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Spratley v. Commonwealth

Supreme Court of Virginia

December 12, 2019

ANDREW LAMONT SPRATLEY
v.
COMMONWEALTH OF VIRGINIA

          FROM THE COURT OF APPEALS OF VIRGINIA

         Present: All the Justices

          OPINION

          DONALD W. LEMONS CHIEF JUSTICE

         In this appeal, we consider whether the Court of Appeals of Virginia ("Court of Appeals") erred when it determined that the evidence presented at the trial of Andrew Lamont Spratley ("Spratley") in the Circuit Court of Loudoun County ("circuit court") was sufficient to affirm his conviction for felony destruction of property.

         I. Facts and Proceedings

         A. The Evidence at Trial

         A grand jury indicted Spratley for felony destruction of property of a value of $1, 000 or more, in violation of Code § 18.2-137, based on his alleged destruction of an electronic grocery store scale. Spratley pleaded not guilty and a one-day bench trial was held.

         At trial, Katey Stanbridge ("Stanbridge"), an asset protection specialist for a Wegmans grocery store in Sterling, Virginia, testified that on January 21, 2016 she observed Spratley and a female companion having "a strong discussion" on the store's camera system. When asked if Spratley and his companion were arguing, Stanbridge explained that the camera system did not record sound, but that "[h]ands were moving around" and "[i]t seemed to be a big discussion." During the discussion, Stanbridge saw Spratley "deliberate[ly]" "push over" a "scale," causing it to "hit the floor" and "shatter[]" into "multiple pieces." The scale was unrepairable due to a "software issue."

         According to Stanbridge, prior to breaking, the scale "was working correctly" and customers were using it to "print off labels." The broken scale, a "KH-100 Bizerba," was "no longer being manufactured." As a result, Wegmans "had to replace it with a newer model, a Mettler Toledo," which cost $4, 090. Stanbridge explained that another Wegmans employee, Vince Fragassi, ordered the Mettler Toledo using "STARS," an "internal program" that Wegmans uses for "all of its ordering." After an order is placed in STARS, Wegmans' "supplier in New York" "sends [] the merchandise." Stanbridge stated that Fragassi orders "all of our scales" and "would know if Bizerbas are available or not." In the STARS request for the Mettler Toledo, which was admitted into evidence over Spratley's objection, Fragassi wrote "[n]o Bizerba scales available to replace the scale that was damaged."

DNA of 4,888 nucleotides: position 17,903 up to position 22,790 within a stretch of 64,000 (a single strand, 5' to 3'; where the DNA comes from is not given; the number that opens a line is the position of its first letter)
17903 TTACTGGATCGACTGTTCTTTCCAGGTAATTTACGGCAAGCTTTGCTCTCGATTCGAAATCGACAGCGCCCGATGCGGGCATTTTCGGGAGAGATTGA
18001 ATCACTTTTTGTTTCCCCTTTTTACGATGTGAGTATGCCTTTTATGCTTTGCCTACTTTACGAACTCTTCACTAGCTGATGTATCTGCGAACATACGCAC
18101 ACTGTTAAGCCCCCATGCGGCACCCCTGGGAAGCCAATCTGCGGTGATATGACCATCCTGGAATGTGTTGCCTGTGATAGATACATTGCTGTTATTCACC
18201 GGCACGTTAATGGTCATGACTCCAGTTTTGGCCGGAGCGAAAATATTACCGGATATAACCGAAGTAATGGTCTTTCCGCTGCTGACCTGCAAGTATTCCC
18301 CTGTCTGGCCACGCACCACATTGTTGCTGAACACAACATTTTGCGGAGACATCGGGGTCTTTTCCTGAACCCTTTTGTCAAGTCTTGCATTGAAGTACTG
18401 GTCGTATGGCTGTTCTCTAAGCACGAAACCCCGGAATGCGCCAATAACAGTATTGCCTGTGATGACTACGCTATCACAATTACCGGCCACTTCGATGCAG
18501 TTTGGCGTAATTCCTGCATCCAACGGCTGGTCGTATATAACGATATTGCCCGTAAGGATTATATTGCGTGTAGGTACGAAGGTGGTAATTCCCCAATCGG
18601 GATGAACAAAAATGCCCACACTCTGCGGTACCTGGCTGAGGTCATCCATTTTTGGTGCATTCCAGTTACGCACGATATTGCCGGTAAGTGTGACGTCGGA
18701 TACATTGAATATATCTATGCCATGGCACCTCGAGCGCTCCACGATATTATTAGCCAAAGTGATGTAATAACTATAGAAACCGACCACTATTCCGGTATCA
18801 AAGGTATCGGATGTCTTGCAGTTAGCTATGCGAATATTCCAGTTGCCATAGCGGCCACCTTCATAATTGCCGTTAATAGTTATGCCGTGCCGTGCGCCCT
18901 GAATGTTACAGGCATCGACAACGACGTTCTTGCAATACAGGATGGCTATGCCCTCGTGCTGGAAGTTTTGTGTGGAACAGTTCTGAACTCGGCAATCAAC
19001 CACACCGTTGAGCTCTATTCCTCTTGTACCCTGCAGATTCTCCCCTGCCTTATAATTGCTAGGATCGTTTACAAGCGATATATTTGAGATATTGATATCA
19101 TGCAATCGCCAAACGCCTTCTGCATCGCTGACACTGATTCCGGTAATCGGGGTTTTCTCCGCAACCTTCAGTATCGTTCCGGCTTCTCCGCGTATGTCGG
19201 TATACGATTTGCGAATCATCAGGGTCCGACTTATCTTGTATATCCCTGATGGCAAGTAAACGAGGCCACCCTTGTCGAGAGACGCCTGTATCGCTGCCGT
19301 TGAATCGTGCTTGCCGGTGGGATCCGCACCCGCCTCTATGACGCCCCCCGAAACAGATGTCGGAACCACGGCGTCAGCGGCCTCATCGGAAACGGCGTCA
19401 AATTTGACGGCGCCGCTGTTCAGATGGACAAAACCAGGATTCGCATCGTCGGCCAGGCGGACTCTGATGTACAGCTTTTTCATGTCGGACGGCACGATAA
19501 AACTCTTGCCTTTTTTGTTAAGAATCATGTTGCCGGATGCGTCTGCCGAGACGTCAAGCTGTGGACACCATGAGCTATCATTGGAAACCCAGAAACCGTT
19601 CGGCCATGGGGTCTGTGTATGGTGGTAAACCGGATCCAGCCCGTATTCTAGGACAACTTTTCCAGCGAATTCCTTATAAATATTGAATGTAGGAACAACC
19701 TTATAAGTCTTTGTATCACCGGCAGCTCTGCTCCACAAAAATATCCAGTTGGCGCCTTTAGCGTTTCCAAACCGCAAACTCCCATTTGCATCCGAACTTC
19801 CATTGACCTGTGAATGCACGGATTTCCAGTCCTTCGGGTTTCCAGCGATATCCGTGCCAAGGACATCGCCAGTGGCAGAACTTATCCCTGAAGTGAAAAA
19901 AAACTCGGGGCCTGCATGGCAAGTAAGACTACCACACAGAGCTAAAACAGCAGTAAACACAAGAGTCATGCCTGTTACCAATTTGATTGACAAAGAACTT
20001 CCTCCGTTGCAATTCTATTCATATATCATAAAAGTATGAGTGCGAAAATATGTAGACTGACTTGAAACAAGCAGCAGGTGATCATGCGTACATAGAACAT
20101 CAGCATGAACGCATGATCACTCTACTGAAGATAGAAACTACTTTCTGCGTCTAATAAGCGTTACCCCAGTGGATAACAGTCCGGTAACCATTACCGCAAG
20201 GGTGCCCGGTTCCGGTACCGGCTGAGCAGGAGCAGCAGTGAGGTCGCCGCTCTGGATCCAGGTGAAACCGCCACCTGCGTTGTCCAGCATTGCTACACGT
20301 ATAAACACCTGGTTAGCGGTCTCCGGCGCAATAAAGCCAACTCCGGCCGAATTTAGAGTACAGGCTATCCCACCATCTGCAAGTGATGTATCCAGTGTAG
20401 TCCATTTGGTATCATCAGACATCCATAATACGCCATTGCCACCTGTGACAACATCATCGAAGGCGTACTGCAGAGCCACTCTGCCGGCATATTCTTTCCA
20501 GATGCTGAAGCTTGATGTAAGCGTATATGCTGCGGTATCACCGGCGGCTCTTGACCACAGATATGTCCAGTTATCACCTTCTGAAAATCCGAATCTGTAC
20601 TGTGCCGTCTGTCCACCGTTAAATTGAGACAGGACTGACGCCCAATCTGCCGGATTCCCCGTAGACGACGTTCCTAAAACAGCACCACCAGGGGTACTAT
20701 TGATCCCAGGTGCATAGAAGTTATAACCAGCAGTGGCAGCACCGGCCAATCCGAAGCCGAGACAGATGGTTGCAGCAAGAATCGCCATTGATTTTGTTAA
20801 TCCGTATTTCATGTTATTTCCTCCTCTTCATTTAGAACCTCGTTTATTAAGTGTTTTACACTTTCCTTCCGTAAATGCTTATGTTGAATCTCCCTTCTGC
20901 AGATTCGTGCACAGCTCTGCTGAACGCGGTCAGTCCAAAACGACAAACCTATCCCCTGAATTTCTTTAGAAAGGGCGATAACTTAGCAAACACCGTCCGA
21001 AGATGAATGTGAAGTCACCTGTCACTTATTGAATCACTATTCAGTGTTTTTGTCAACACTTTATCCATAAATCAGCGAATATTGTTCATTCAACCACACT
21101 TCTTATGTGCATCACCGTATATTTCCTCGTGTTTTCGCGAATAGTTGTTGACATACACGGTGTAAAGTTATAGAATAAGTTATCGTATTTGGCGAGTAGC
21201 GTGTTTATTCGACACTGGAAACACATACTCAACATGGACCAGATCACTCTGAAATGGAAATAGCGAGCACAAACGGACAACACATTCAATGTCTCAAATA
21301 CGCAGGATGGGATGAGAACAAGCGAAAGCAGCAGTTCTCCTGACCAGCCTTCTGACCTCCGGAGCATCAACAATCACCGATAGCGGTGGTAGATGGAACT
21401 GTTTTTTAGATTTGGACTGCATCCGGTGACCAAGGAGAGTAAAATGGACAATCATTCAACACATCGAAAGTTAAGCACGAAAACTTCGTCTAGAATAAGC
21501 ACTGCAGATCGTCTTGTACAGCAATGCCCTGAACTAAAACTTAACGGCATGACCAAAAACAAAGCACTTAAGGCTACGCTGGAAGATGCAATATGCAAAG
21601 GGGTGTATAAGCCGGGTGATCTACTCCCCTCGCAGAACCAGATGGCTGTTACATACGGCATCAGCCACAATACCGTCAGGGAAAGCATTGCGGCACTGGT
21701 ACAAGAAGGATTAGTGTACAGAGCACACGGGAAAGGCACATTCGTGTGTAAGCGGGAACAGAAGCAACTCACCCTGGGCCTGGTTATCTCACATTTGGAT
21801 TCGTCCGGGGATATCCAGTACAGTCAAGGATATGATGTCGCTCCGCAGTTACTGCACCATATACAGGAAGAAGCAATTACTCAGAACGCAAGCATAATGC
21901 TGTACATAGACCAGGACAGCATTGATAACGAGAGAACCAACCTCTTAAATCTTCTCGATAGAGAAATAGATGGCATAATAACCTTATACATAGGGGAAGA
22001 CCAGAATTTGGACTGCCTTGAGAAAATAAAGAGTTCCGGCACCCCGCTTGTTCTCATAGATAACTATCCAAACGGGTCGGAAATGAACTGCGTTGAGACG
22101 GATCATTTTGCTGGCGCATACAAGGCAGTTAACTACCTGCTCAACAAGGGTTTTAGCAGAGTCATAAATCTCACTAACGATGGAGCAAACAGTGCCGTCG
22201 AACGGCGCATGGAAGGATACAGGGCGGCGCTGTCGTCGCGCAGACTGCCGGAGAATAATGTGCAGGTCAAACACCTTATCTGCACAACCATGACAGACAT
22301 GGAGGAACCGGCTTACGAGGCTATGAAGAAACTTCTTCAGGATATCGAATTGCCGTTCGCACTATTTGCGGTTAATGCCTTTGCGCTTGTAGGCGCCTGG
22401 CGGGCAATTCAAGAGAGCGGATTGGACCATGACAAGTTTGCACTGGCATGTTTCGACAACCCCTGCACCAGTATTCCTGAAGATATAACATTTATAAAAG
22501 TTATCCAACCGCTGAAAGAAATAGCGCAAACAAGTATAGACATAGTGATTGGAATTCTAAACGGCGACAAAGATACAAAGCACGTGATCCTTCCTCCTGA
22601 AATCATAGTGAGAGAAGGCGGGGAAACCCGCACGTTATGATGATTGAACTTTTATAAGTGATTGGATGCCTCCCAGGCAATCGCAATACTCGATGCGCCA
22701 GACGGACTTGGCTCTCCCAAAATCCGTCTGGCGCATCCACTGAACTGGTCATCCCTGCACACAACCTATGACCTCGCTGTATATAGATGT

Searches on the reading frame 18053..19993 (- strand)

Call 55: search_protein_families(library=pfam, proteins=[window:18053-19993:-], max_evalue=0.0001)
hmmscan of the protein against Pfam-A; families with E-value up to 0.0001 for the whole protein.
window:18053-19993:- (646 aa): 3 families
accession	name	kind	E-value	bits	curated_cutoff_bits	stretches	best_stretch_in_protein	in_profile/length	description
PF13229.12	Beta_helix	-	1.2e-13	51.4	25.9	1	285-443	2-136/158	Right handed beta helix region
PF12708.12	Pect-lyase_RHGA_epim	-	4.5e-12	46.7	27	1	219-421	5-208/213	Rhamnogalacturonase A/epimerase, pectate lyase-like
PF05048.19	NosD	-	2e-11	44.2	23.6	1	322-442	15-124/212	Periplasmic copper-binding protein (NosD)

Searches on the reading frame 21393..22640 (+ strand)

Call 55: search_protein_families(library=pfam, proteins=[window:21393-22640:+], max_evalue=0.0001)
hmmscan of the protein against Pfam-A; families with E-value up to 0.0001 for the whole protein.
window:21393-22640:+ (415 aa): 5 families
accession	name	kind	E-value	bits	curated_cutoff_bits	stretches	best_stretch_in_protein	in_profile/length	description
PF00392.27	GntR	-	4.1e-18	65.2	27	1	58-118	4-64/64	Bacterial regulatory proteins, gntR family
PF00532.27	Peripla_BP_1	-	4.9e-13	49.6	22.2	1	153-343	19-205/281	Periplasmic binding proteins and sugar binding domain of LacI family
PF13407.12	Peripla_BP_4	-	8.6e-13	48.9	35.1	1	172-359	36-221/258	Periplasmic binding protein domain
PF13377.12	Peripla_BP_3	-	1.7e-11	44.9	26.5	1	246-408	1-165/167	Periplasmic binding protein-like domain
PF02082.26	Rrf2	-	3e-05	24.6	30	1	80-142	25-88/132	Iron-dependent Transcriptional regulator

Stanbridge further testified that the Mettler Toledo "work[s] the exact same way," has "the same design and layout," and "[p]erforms the same functions" as the Bizerba. She added that the Mettler Toledo is "just a different model." When asked if the Mettler Toledo "essentially did replace [the Bizerba] exactly, just a different name plate," Stanbridge answered "correct."

         When the Commonwealth rested, Spratley moved to strike the evidence, arguing that the Commonwealth failed to establish the value of the Bizerba was $1, 000 or more, as required for a felony conviction under Code § 18.2-137. Spratley claimed that the Commonwealth was required to prove the "fair market value" of the Bizerba at the time of its destruction. Because the Commonwealth did not present "evidence of how old the scale was," "how much it [had] depreciated," and the original purchase price, Spratley maintained that the Commonwealth had failed to meet the statutory threshold for a felony conviction and asked the court to "proceed as a misdemeanor."

         The Commonwealth responded that if Spratley was charged with grand larceny, it would be required to prove the fair market value of the Bizerba. However, the Commonwealth asserted that under Code § 18.2-137, it could prove "the amount of loss caused by [the] destruction" of property by establishing its "fair market replacement value." The Commonwealth acknowledged that the "value of the [Bizerba] scale may very well have been under the $4, 0[9]0 that the new [Mettler Toledo] cost," but contended that "[w]hat matters is how much [the Bizerba] costs to replace." Claiming that its evidence established that the cost of the Mettler Toledo was more than the $1, 000 threshold, and that the Mettler Toledo was "the exact same scale" as the Bizerba "other than the name on it," the Commonwealth argued that it presented "more than enough evidence [] to overcome the motion to strike."

         Spratley countered that while Code § 18.2-137 permitted the Commonwealth to prove the value of destroyed property by establishing its "fair market replacement value," the Mettler Toledo was "not a replacement." Spratley asserted that the Mettler Toledo was "a different scale" and no evidence showed it was "not an upgrade." Spratley also argued that the Commonwealth "did not produce evidence that there was no [Bizerba] KH-100 available." Rather, the "evidence before the court" established that "Wegmans went to [] their one supplier," and that "one supplier did not have a Bizerba KH-100."

         The circuit court denied the motion to strike. The circuit court explained that "the evidence here is there is no fair market replacement value for the Bizerba scale because it's not available. It doesn't exist." Consequently, Wegmans "paid the replacement value for a different make, model with the same functionality as the Bizerba scale that looked the same, had the same design layout, and worked the same way." Based on this evidence, the court determined that whether a scale of the "same make and model [w]as ...


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